The value of a well-oiled picking-up team can’t really be overstated. After all, accounting for every bird shot should always be the end goal.
No “one size fits all” approach to upland management, report concludes
A landmark report has concluded that upland land managers must have multiple methods of heather management at their disposal, following a decade studying the impact on moorland habitats.
Researchers at the University of York published the report at the halfway stage of a 20-year peatland study, comparing prescribed vegetation burning to mowing and unmanaged approaches.
The report concluded that each management practice carries both positive and negative attributes depending on the site. Data was collected on carbon capture, flora and fauna diversity, water table depth and nutrient content.
On the topic of prescribed burning, the researchers found that the practice can be an effective tool for long-term carbon capture, as well as benefitting vegetation and species diversity.
The report calls for all management practices to remain available to upland land managers to help them tackle the impacts of climate change and biodiversity losses.
Gareth Dockerty, BASC’s head of uplands, said: “The findings show that there is no one size fits all approach to managing peatland. Balancing carbon and methane emissions with the needs of key species, while reducing the risk of devastating wildfires, will continue to be a carefully considered balancing act for land managers.
“It is obvious that burning is still an important part of the management toolkit, and certainly not the villain that some organisations have suggested. It is time to leave political and anti-shooting agendas behind and work in partnership on a site-by-site basis. Long-term studies such as this must continue and be supported to ensure our management practices adapt to an evolving evidence base.”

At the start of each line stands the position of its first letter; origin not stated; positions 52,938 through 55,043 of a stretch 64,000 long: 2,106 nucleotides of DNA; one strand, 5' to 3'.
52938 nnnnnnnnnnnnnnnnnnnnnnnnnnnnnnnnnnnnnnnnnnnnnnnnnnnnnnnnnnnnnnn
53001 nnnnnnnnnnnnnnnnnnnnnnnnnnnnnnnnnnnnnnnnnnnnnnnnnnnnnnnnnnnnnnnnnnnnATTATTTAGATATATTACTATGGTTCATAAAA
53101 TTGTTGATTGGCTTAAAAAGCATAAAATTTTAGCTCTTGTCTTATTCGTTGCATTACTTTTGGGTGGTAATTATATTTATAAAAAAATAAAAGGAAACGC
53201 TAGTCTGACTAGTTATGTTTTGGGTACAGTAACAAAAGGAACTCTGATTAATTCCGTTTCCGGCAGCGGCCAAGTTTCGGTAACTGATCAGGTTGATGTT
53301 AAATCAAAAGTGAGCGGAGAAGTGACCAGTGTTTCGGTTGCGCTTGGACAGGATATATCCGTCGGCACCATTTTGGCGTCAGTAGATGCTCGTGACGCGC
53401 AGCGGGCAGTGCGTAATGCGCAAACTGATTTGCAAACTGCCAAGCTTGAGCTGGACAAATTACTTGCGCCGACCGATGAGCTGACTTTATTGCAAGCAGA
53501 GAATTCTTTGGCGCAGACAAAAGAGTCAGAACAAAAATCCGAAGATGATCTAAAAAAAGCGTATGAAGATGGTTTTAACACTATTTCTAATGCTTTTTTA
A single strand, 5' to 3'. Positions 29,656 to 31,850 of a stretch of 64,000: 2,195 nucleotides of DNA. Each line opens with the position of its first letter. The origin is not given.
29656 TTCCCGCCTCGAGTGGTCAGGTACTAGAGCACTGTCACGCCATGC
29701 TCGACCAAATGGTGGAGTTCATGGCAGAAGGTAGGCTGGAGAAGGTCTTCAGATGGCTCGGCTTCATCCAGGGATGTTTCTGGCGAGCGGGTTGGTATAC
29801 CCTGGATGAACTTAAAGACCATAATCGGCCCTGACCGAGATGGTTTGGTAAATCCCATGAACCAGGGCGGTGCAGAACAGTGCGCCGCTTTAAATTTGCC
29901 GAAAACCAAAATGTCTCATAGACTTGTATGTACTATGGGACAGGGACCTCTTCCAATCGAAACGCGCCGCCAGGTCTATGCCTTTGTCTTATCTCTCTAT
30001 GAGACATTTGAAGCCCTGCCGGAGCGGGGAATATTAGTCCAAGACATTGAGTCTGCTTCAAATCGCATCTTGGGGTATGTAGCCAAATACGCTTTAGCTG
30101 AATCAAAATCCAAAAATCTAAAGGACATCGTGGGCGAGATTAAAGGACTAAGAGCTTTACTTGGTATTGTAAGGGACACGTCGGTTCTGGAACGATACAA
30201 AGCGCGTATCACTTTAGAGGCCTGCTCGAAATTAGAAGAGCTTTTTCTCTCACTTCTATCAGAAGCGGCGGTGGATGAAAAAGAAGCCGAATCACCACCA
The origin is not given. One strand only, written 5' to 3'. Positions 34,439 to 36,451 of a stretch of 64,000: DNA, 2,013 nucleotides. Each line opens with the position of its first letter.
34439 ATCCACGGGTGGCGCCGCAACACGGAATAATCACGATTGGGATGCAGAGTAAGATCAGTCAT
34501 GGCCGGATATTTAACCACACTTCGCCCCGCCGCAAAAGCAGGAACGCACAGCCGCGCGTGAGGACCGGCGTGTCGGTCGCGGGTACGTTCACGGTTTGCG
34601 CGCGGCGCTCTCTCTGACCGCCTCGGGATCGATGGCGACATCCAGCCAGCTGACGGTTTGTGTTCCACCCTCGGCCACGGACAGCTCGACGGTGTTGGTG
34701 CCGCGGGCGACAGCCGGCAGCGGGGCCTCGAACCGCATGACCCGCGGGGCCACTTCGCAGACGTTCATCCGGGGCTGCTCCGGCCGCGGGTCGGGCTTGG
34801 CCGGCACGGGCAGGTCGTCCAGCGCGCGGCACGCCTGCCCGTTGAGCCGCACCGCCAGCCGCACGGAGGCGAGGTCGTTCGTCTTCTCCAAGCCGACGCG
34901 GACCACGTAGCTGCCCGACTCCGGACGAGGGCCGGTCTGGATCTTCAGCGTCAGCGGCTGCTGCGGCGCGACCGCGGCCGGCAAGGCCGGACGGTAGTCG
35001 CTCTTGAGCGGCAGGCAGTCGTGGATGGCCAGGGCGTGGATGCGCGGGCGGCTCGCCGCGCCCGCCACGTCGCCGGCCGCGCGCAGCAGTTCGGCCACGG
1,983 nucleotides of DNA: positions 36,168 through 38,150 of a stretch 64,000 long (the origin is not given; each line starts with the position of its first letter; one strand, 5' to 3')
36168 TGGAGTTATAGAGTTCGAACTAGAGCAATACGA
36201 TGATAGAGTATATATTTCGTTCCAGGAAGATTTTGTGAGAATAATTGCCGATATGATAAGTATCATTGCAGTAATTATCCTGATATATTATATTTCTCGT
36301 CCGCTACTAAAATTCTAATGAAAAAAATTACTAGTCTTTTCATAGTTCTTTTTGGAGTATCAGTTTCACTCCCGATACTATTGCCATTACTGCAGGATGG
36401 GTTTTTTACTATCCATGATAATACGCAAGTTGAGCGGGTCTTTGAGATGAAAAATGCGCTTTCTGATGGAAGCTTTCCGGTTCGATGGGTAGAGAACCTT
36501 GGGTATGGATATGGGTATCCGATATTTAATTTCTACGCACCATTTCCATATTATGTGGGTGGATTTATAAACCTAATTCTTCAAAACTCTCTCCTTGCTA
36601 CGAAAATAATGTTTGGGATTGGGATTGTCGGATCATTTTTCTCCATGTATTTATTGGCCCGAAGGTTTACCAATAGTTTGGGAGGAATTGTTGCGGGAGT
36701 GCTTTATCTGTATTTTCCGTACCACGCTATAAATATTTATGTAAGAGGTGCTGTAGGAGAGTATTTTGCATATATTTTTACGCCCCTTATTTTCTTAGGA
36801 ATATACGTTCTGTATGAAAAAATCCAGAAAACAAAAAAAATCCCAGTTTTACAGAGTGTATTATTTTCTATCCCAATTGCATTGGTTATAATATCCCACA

BASC’s position on prescribed burning
BASC’s position on burning is clear and focuses on improving our peatlands: Burning vegetation in the uplands is an essential tool in wildfire management and mitigation. Burning can increase biodiversity. Its use is site dependent. It is wrong to say that you should always burn or never burn.
BASC – along with a diverse range of partner organisations – helped fund the independent study, donating £25,000 over the past five years. What started as a Defra-funded project has now become one of the most important long-term pieces of evidence we have for the management of our uplands.
Gareth continued: “Since 2013, several scientific studies have shown that prescribed burning is an important tool for land managers, both in the UK and across the globe. The results from the University of York are – and will continue to be – in gaining a greater understanding of our peatlands.
“It is vital that independent long-term research continues and policy decisions are based on evidence and not scaremongering or outdated perceptions.”